When I arrived at the crater rim, I could see down to the crater floor through the burned trees. It didn't look all that great. But I figured it was maybe ten minutes down, twenty up. Worthwhile. And I'd hate myself if I didn't. At the crater floor, I was as disappointed as I thought I would be when I looked down at it. Smaller than expected, and no lake. Still, it could have been worse. The lakebed was grassy, not muddy. There was a trace of snow to liven up the scenery. There were boulders, and a mix of burned/green trees (mostly burned). If I had stumbled upon this on my own, I'd probably be excited about my find. It just didn't live up to my hopes.

I climbed out of the crater, to the rim, explored just a bit, and headed back down to PCT, past the other side of the pond. At PCT, I checked the time. More than 5 hrs to sunset. Should be no problem, but I was slowing down, and my feet were aching.

Back along the trail's highest points on Berry Mountain, I failed to see the alluring offtrail ridgecrest routes I had wondered about when I was northbound. By the time I realized it, I was too far south to justify turning back.

At the junction where I first joined PCT in the morning, I headed back to Racetrack on an abandoned trail, wondering exactly where it would take me. Disappointing; it just connected with the official trail about half way to the Racetrack. I continued to the lake and took a break, then back to PCT, and down southbound towards the road.

With my earlier worries about where the PCT was, and in the absence of a perfectly clear sign stating Rd 60 was ahead, and with at least one map showing I wasn't even parked at PCT, my state of mind here was just slightly anxious. I was glad that when I started out in the morning, I walked a bit up the trail where I left my car, just far enough to see a PCT logo. So yeah, I was about as sure as I could be that this trail would take me home. It was more pleasant than I expected. Lots of clearings, a view up to the Red Mt lookout, not too steep, a nice little stroll to finish the day.

Other parties: As I was ascending the switchbacks up the south slope of Berry Mountain, I encountered an older gentleman (sorry) jogging downhill in Birkenstocks. I was perplexed. And in the last stretch of the PCT at the end of the day, an equestrian was headed up. And there were shooters in the distance. And I kept hearing a couple dogs barking, but turns out it was just my feet.
Red Mountain lookout.
View out a window of the lookout. No, I didn't go inside, but this is a reflection in the widow, so it's about the same as the view would be looking out.
St Helens and a barn/shed on Red Mt.
Adams from Red Mt, Sleeping Beauty to left.
Looking back at the lookout from the north peak of Red Mt.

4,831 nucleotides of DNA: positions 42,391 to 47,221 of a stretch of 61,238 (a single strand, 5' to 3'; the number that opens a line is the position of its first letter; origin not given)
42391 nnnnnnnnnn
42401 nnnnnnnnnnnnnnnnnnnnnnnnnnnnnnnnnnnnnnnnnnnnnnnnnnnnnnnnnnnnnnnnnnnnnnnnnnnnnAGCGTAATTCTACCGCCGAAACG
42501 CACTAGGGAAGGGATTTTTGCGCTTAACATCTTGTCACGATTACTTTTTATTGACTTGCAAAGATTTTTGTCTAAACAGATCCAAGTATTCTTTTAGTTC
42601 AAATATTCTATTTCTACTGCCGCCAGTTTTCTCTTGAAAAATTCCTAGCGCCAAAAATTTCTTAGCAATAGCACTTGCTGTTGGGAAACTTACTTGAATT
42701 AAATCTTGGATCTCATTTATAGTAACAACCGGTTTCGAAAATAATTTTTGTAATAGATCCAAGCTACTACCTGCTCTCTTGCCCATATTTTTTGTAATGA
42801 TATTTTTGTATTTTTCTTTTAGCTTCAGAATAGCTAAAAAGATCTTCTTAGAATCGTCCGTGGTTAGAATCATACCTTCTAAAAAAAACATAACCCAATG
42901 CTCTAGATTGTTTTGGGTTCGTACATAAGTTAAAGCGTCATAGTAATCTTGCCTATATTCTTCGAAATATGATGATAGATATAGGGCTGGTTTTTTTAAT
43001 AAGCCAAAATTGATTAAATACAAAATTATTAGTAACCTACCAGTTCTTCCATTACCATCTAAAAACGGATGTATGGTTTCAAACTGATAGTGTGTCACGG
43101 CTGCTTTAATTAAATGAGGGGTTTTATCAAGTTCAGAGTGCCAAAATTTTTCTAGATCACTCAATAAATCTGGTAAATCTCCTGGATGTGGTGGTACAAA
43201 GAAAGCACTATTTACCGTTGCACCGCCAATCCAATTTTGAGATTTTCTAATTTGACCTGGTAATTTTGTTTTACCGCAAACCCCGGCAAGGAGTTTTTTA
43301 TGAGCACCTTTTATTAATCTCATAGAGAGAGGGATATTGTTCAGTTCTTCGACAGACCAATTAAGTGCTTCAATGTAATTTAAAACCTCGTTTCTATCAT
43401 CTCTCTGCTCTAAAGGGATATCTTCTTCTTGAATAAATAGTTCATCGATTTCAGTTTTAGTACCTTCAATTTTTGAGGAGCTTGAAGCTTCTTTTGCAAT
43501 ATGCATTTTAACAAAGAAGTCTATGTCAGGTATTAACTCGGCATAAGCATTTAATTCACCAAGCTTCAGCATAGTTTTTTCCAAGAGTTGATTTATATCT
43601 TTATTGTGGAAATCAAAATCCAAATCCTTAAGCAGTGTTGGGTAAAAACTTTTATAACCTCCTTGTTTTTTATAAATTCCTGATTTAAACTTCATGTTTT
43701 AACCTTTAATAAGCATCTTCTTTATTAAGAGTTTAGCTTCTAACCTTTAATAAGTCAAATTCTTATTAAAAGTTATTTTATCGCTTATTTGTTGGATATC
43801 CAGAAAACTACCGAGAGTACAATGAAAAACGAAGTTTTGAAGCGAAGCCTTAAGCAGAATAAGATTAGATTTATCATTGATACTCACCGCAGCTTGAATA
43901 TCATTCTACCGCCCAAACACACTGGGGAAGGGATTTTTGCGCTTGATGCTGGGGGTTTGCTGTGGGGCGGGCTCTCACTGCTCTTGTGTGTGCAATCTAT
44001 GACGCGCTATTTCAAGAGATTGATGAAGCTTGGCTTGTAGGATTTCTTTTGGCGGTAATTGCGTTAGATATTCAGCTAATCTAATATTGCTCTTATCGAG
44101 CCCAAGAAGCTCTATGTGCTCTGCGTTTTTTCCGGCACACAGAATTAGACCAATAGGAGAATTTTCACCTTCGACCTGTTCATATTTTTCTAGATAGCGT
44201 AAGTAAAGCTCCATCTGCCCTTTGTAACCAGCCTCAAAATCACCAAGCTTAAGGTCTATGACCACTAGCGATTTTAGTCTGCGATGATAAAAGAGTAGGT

Looking down at Racetrack Lake from north summit of Red Mt.
A lucky bushwhack took me right to the closest clearing. You may be able to see a trail sign in the meadow, just above that solo little tree.
This sign wasn't much help. Yeah, it was marked on the other side, but still confusing.
The pond on the west slope of East Crater.
The little dry lakebed in East Crater.
Looking across East Crater, rim to rim.
Last edited by Chip Down on October 19th, 2019, 7:01 pm, edited 1 time in total.

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Chip Down
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Re: Indian Heaven: Red Mountain, Racetrack, East Crater

Post by Chip Down » October 19th, 2019, 6:55 pm

Oops, forgot one. For me, this is the essence of Indian Heaven: Rocks/water/grass.

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Re: Indian Heaven: Red Mountain, Racetrack, East Crater

Post by Bosterson » October 19th, 2019, 7:39 pm

Was this today (10/19)? I guess the rain really did wash all of the new snow away. Were the lakes still frozen? Or did fall get a second wind before winter actually sets in?

For reference, here is East Crater last weekend (10/12):


And here is the pond on its slope (note that the grassy part of the surface is frozen):


Also, good to see pumpkin beers still exist, I haven't really seen them so far this year. Seems like they all got released in like September or something last year; this year I thought maybe they'd jumped the shark and were no longer trendy since everyone is buying alcohol-ized fizzy water or whatever now. :roll:
#pnw #bestlife #bitingflies #favoriteyellowcap #neverdispleased

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Chip Down
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Re: Indian Heaven: Red Mountain, Racetrack, East Crater

Post by Chip Down » October 19th, 2019, 8:38 pm

My hike was Tuesday 10/15.
The snow in my crater pic was typical. That's about how it looked on Berry Mountain and Red Mountain. There was just one patch of substantial depth spotted all day (see my Adams from Red Mountain pic above).
Regarding temperature, there wasn't so much as a fringe of ice on any pond, but little puddles had a crust of ice over the top. So I suppose it must have been just barely below freezing overnight. I was surprised that when I returned to the Racetrack area, those little puddles looked exactly the same.
Other than the top of Red Mountain, I wore summer garments all day, with no hat or gloves. Couldn't ask for better hiking weather.